I "sprint" to the finish line and I raise my arms in triumph! I even remember to hold them up for an extra second or two for the benefit of the photographers. There are at least 5 photographers waiting at the finish and they all snap a picture. I am bemused but, hey, maybe I'll finally get a good finish line picture. (Ha.)

I wander around looking for food and drink and friends and I see some of my "pals" that I met on the course and we compare notes and collapse on the chairs. At some point I realized that I did the whole race drinking only water. Oops. That was dumb.

I had gels with me on the bike but I don't really like gels. They had Gatorade on the course but I don't really like that much either. My original plan was to use them "as needed." But with no definite plan and not really liking my choices, I ended up not using anything. Lesson learned: have a definite plan and bring stuff I actually want to eat.

While we're recovering, Jesse Thomas comes in to win his fourth Wildflower Long and now the cameras and screaming crowds make more sense.

I think about waiting for more elite finishers, but I am just exhausted, so I go check out my results. It turns out I did make my swim goal -- I beat it by eight seconds! And I was 3rd in the swim! (Except once they fixed all the timing errors and the last two people finished it turned out I wasn't. Darn.)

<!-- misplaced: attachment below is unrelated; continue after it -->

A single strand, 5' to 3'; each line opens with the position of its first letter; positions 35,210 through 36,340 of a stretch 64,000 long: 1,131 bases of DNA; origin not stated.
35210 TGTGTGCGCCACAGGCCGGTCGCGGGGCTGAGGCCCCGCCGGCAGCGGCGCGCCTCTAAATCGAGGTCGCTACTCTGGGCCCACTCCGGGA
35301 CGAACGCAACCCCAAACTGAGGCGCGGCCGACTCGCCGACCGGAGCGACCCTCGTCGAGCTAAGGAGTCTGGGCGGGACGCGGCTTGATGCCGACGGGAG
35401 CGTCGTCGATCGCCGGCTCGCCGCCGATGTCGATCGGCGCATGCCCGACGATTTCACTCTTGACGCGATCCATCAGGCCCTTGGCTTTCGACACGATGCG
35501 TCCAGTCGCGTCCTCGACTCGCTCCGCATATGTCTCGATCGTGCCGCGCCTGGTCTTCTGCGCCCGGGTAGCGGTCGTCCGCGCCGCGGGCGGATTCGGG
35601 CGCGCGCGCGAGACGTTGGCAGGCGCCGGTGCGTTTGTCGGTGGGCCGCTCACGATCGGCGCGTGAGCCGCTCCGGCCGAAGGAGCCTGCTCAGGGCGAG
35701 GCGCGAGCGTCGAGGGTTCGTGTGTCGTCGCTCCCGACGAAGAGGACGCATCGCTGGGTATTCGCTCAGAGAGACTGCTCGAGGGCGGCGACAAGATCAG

The rest of my results were not bad. Basically middle of the pack in my age group, except for the bike. My bike sucked, of course. I was last of the people who had finished by that point. But there were still two women out on the course so I wasn't even last in the bike.

Still... there is work to be done there even if I never mountain bike ever again. I know biking is the weakest of the three sports for me.

As for my personal goals, I only missed my run goal by 57 minutes and beat my T2 goal by 1:07 minutes. And was first in my age group in that. Too bad transitions aren't their own sport. I'd be on the podium almost every time. T1, it turned out, when I checked my Garmin, was .36 mile long -- longer than the swim! So my almost nine minutes made more sense when you consider that. But 5th in my age group is actually a very bad result for me. It's been ages since I haven't been top 3 in transitions. I know I need to work more both on overall fitness and on my run and that would have helped with T1.

So here are the stats:
TimeAge GroupGenderOverallSwimRankT1RankBikeRankT2RankRunRank
02:07:098/12108/140 205/40409:527/1208:525/1101:18:359/1101:531/11(!)27:577/11

So the big question is: will I do this race again? I did enjoy myself in the end, but more in a I'm glad I didn't wuss out, character building way. I am not really a mountain biker and I did not really enjoy learning to mountain bike. So I think this will be my first and only Mountain Bike race. I do reserve the right to change my mind at a later date though.
Post a Comment